Designing for difference is the engine of innovation

Embracing difference is the biggest opportunity we have to design a diverse and inclusive world. And that benefits everyone.

We know poor design outcomes can be a result of a lack of diversity in design. It is literally dangerous for us. Well, it’s dangerous for women or the people who were not considered in the design. It is what happens when biases influence decisions in the design making process.

As an engineer I understand that it is difficult, expensive and time consuming to design for every possible outcome. In fact, I’d say it’s impossible.

Instead of designing for every single outcome what if we designed for difference?

What would happen if we focused on including just one thing that was at the ‘extreme’ use case for one user that was different? How would that change design, engineering and the world around us?

Could our differences spark design innovations and shine a light on previously hidden design genius?

Design examples from the past show this isn’t a bad idea. There are everyday inventions that exist because they were designed for someone that was ‘different’.

It is because of a blind woman that we have the typewriter, a deaf woman that we have email and a passionate man in a wheelchair that we have curb cuts (or kerb ramps) that make our cities accessible.

Italian inventor, Pellegrino Turri was writing letters in the early 1800s to Countess Caroline Fantoni da Fivizzano. Pellegrino invented the first working typewriter to help communicate with the Countess and enable her to write more legible letters, as she was blind.

The father of the internet, Vint Cerf, wrote the first protocols for the internet and led the engineering of the first commercial email service. Why was he so passionate? Electronic mail was the most direct and clearest way to communicate with his wife, Sigrid, while they were at work as they both had hearing impairments. Cerf advocates, for obvious reasons, that designing for difference should be included at the beginning of the design process.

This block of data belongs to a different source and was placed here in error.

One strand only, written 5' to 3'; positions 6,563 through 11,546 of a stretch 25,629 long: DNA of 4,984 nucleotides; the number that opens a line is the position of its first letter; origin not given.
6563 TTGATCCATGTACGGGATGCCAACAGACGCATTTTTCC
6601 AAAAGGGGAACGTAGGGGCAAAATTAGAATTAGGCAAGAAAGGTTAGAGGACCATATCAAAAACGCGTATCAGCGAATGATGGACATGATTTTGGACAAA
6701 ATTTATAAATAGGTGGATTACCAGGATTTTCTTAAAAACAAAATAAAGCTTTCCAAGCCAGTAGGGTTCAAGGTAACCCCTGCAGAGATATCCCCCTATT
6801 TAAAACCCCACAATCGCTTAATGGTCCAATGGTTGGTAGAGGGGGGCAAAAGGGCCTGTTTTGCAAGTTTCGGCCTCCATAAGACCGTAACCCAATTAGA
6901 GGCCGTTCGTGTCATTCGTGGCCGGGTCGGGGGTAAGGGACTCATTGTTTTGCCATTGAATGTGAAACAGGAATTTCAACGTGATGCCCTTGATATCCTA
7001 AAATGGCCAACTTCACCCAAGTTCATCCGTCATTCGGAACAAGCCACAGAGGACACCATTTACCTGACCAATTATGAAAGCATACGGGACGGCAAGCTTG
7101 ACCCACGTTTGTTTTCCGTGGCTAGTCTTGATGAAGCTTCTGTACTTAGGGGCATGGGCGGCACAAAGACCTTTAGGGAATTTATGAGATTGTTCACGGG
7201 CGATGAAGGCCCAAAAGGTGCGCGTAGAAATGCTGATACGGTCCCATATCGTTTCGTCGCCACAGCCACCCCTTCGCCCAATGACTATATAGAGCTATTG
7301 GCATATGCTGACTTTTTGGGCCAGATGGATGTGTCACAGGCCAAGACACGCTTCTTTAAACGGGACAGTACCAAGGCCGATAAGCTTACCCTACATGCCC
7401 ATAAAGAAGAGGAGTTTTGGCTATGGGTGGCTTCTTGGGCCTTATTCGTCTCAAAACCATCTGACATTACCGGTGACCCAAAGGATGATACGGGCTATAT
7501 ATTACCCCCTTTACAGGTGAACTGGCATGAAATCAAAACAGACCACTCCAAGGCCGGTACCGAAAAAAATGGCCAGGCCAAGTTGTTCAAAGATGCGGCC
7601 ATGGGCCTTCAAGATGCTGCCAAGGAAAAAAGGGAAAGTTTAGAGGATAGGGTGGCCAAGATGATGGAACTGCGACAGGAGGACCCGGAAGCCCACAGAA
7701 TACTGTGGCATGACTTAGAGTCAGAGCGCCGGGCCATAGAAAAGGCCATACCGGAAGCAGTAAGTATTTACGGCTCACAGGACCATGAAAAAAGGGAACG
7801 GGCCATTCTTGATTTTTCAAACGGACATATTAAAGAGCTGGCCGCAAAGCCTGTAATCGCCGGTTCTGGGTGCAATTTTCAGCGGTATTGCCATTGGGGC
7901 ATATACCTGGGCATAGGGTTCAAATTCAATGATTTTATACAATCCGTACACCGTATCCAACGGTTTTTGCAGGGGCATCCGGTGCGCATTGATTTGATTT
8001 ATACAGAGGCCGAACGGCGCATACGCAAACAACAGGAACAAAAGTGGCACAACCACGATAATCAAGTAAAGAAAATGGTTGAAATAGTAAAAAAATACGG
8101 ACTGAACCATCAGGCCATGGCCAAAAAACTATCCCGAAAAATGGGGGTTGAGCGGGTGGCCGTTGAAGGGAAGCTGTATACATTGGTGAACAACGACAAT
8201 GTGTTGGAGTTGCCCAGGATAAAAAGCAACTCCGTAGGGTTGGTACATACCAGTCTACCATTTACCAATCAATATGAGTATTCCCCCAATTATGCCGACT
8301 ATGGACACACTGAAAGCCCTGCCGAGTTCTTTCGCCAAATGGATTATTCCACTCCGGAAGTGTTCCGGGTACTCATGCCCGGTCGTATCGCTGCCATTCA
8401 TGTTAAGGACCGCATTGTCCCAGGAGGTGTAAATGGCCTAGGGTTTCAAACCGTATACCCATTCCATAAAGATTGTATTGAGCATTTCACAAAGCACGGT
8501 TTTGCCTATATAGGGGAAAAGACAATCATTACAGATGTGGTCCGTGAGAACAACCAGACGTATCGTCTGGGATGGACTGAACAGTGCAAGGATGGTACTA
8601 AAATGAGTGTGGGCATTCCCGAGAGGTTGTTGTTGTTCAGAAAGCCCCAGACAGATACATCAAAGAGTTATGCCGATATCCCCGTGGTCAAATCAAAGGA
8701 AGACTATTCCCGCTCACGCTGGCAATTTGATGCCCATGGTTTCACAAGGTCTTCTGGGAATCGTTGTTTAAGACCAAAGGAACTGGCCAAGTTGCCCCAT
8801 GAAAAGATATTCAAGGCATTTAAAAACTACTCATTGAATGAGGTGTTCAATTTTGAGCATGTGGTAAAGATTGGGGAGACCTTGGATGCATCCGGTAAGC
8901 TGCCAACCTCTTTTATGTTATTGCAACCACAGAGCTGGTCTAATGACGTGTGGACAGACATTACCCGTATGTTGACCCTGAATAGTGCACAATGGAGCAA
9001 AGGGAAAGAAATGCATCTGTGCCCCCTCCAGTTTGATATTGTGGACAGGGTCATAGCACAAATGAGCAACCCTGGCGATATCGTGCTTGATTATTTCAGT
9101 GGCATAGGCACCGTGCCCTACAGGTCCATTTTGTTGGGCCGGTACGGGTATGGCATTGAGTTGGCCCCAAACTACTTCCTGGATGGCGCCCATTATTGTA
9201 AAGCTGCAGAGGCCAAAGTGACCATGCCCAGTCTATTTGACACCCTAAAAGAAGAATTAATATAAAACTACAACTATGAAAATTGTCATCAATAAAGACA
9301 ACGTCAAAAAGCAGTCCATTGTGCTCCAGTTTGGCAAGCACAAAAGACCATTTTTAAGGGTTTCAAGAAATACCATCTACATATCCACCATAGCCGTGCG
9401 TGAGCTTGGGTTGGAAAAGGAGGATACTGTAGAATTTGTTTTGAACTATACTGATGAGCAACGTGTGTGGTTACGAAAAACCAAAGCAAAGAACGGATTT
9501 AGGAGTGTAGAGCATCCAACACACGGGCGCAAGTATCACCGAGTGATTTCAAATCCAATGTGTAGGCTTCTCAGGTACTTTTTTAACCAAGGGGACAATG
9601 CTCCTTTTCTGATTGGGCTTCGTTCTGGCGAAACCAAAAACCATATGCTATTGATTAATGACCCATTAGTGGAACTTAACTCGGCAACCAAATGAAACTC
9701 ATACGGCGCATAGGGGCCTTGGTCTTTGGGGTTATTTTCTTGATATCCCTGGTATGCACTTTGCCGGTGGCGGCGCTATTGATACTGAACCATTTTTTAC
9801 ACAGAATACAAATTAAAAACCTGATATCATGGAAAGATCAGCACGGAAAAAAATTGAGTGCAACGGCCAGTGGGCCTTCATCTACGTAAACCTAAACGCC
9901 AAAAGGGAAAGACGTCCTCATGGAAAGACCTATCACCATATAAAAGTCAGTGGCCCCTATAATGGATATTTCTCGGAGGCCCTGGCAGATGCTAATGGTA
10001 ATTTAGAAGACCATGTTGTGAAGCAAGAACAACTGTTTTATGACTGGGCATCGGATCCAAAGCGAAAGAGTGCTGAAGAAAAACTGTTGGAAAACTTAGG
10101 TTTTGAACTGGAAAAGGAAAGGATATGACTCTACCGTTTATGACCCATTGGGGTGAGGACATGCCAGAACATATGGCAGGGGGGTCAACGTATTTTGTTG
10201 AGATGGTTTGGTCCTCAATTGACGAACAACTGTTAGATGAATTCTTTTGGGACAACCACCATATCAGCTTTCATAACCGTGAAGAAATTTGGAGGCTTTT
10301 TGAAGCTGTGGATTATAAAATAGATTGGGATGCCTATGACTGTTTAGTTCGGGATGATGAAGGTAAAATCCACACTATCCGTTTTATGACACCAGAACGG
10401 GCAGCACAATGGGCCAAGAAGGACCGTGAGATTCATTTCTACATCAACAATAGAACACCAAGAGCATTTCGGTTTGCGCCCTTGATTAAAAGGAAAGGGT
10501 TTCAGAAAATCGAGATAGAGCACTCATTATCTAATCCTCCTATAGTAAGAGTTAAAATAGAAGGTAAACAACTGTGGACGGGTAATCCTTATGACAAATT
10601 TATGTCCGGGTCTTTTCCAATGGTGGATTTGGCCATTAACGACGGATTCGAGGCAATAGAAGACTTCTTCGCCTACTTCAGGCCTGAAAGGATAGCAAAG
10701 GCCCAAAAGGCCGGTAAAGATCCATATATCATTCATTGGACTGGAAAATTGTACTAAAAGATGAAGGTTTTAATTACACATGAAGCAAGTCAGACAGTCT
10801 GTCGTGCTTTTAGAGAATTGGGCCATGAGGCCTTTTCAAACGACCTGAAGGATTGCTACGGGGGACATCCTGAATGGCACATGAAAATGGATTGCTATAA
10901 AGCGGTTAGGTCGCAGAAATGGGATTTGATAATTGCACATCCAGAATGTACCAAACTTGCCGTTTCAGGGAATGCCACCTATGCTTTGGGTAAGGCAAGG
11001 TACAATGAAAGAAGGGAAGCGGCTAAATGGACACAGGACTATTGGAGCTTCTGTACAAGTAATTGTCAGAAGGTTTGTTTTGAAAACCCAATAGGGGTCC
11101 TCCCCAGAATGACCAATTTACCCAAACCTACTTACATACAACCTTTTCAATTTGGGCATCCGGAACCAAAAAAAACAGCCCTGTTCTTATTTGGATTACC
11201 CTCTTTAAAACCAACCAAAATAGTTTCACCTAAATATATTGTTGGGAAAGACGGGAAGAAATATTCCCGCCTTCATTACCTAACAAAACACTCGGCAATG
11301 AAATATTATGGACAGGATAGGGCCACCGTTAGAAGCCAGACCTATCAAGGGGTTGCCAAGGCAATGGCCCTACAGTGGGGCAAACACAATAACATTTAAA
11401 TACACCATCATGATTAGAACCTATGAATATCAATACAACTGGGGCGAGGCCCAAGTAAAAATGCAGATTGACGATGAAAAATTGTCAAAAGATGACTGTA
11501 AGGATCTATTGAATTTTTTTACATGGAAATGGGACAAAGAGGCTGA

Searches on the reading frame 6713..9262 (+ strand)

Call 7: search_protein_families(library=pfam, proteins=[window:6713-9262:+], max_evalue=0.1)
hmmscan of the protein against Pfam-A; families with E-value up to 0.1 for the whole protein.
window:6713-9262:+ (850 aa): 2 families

"It can't be a pixie dust that you sprinkle on top of the program and suddenly make it accessible, which is the behavior pattern in the past," he said. Accessibility should be a design choice that is rewarded, "something a lot of companies have not stepped up to," .

Kerb ramps are an example of design that was overlooked in the original design of footpaths.

Ed Roberts, a polio survivor and the first student with severe disabilities to attend the University of Berkley, advocated for their installation after finding it difficult to travel around the university and the city in his wheelchair. While his advocacy began in the 1970s, it wasn’t until 1990 that  design for disability was brought into legislation in the USA. It was brought nationally into Australia in 1992 with the Disability Discrimination Act. Kerb ramps not only help people in wheelchairs navigate the city, they also make our cities more accessible for parents with prams.

Designing for difference is an opportunity. It sparks innovation and, like diversity, benefits everyone.

So how can we design for difference?

There are many differences to design for - culture, age, gender, identity, ability, access to technology.

Firstly, we must accept that the way we have designed things in the past may not have included a range of users. Then we must discover the difference, bring in a different perspective and include this in our design and our decision-making process.

Have a think about your team, your workplace, your network and your environment. How much diversity can you see? What unseen differences are there? Have you engaged with the people around you to understand what makes them the same as you, or not the same?

How often do you ask people who are different from you their perspective and incorporate this into your meeting, decision or design?

If you find that you are not getting (even just one) different perspective, or you are not getting a variety of views, or you might be the one person that is different and it’s hard to speak up about it, here are two tools you can use.

Perspective cards bring in new user perspectives. The cards challenge your perspectives and thinking like imagining your user is agender or Hindu or colour blind. Why not start your next meeting by bringing in a new perspective? See how it changes your thinking and the conversation.

Microsoft is incorporating difference in their inclusive design methodology. Although it originates from the digital world, it is applicable for other design environments; even beyond the design process. The methodology “enables and draws on the full range of human diversity” which means “including and learning from people with a range of perspectives.” Take a look at their inclusive toolkit 101 which is “for those who want to make great products for the greatest number of people”.

Designing for difference is one way to create a diverse and inclusive world. Not only will it benefit people who are different, it benefits everyone.

Necessity might be the mother of invention, but designing for difference is the engine of innovation.

Felicity Furey